Ludwig Wittgenstein
[Philosopher, b. 1889, Vienna, Austria, d. 1951, Cambridge, England.]

 A picture held us captive. And we could not get outside it, for it lay in our language and language seemed to repeat itself to us inexorably. 
 We regard the photograph, the picture on our wall, as the object itself (the man, landscape, and so on) depicted there. This need not have been so. We could easily imagine people who did not have this relation to such pictures. Who, for example, would be repelled by photographs, because a face without color and even perhaps a face in reduced proportions struck them as inhuman.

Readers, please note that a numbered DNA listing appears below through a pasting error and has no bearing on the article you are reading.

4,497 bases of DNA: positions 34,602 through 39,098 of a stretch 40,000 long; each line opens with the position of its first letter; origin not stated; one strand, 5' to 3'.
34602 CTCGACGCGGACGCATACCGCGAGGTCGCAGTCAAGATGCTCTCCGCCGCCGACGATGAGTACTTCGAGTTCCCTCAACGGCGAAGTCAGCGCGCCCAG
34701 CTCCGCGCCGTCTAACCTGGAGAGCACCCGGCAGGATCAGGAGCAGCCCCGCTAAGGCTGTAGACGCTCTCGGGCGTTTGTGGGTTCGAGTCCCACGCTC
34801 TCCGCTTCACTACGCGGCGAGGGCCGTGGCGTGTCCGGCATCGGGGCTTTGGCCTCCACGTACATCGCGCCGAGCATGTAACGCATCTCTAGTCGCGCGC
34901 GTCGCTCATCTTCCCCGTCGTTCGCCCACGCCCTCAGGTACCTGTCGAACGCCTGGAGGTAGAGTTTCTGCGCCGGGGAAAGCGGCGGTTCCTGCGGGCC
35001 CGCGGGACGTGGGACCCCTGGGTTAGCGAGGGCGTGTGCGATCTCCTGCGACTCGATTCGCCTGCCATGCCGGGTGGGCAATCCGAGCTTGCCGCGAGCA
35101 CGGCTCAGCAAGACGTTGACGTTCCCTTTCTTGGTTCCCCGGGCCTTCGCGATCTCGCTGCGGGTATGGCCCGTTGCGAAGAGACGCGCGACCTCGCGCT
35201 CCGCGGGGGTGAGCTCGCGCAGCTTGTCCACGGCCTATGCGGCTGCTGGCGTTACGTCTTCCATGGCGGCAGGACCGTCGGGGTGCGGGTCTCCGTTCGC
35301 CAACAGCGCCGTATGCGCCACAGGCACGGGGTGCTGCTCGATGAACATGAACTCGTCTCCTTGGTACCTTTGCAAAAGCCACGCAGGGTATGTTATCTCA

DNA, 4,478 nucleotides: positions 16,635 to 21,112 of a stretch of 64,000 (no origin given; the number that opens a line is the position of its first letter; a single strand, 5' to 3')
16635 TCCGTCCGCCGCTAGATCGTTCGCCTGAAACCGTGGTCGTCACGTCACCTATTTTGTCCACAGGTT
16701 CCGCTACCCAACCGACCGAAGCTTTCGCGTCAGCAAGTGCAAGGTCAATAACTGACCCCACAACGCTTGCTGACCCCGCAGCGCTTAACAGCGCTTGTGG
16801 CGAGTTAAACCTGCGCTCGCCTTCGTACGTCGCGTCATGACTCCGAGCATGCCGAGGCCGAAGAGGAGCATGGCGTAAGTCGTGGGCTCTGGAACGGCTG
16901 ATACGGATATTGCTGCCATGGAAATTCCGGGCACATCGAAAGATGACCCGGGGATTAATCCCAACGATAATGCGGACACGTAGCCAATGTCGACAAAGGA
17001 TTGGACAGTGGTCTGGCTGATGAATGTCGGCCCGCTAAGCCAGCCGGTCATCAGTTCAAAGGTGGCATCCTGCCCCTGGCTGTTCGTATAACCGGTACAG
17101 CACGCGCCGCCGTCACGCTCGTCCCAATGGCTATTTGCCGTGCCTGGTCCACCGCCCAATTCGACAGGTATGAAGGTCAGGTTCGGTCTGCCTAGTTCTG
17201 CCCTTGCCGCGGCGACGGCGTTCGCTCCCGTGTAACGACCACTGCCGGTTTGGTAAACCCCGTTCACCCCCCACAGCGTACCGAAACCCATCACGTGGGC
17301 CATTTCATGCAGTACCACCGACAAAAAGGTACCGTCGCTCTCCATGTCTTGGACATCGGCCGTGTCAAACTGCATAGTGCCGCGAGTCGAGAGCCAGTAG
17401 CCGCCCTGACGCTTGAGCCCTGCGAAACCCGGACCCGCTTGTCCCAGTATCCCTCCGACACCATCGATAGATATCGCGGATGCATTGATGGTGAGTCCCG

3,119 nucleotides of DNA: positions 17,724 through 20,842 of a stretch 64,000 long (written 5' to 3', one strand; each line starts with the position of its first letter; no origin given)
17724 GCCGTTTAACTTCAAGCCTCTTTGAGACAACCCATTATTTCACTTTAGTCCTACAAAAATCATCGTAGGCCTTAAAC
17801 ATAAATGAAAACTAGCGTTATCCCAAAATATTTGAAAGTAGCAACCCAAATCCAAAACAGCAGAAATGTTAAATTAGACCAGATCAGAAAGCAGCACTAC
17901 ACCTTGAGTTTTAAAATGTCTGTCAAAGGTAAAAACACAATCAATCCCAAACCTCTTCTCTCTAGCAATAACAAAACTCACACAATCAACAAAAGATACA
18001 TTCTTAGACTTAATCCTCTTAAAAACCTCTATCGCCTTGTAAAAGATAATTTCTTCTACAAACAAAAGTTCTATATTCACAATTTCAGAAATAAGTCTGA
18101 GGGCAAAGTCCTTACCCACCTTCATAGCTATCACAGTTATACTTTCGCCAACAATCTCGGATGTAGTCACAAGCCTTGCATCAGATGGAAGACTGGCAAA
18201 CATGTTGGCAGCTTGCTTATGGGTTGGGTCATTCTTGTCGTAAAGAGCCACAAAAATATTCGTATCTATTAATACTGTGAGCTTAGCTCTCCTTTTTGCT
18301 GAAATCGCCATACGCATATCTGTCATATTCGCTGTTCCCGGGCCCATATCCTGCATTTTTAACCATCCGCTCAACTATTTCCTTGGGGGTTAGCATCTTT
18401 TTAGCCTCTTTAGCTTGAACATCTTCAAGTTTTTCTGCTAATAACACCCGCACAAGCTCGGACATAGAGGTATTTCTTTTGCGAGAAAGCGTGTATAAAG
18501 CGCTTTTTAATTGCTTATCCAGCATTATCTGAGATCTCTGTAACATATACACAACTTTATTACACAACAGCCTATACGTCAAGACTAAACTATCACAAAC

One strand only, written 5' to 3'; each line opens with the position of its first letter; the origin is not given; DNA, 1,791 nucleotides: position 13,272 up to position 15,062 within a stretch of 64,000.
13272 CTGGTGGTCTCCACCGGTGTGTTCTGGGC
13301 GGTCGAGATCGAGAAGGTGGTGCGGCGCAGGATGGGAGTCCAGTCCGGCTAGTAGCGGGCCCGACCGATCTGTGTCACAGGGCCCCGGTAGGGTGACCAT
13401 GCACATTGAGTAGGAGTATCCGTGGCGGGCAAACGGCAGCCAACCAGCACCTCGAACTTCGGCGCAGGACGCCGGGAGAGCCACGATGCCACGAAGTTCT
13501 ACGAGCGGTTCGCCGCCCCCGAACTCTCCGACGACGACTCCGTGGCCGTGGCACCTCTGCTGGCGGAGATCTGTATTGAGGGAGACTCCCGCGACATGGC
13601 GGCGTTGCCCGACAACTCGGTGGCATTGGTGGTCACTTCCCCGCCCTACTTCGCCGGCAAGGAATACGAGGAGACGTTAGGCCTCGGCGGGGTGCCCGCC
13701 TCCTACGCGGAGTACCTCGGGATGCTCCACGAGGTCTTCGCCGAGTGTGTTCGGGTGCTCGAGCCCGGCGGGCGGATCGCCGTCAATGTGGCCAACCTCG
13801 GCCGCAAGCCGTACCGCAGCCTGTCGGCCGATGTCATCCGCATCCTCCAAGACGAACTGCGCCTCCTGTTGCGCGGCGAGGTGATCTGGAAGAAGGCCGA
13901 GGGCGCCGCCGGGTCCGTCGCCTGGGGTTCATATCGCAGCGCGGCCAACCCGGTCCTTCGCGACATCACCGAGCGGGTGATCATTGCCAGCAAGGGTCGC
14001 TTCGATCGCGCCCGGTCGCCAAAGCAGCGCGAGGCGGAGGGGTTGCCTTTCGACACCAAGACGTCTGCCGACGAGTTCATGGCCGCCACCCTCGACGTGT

If, for example, you were to think more deeply about death, then it would be truly strange if, in so doing, you did not encounter new images... 
 The human body is the best picture of the human soul. 
 It is easy to have a false picture of the processes called “recognizing”; as if recognizing always consisted in comparing two impressions with one another. It is as if I carried a picture of an object with me and used it to perform an identification of an object as the one represented by the picture. Our memory seems to us to be the agent of such as comparison, by preserving a picture of what has been seen before, or by allowing us to look into the past (as if down a spy-glass). 
 An image is not a picture, but a picture can correspond to it.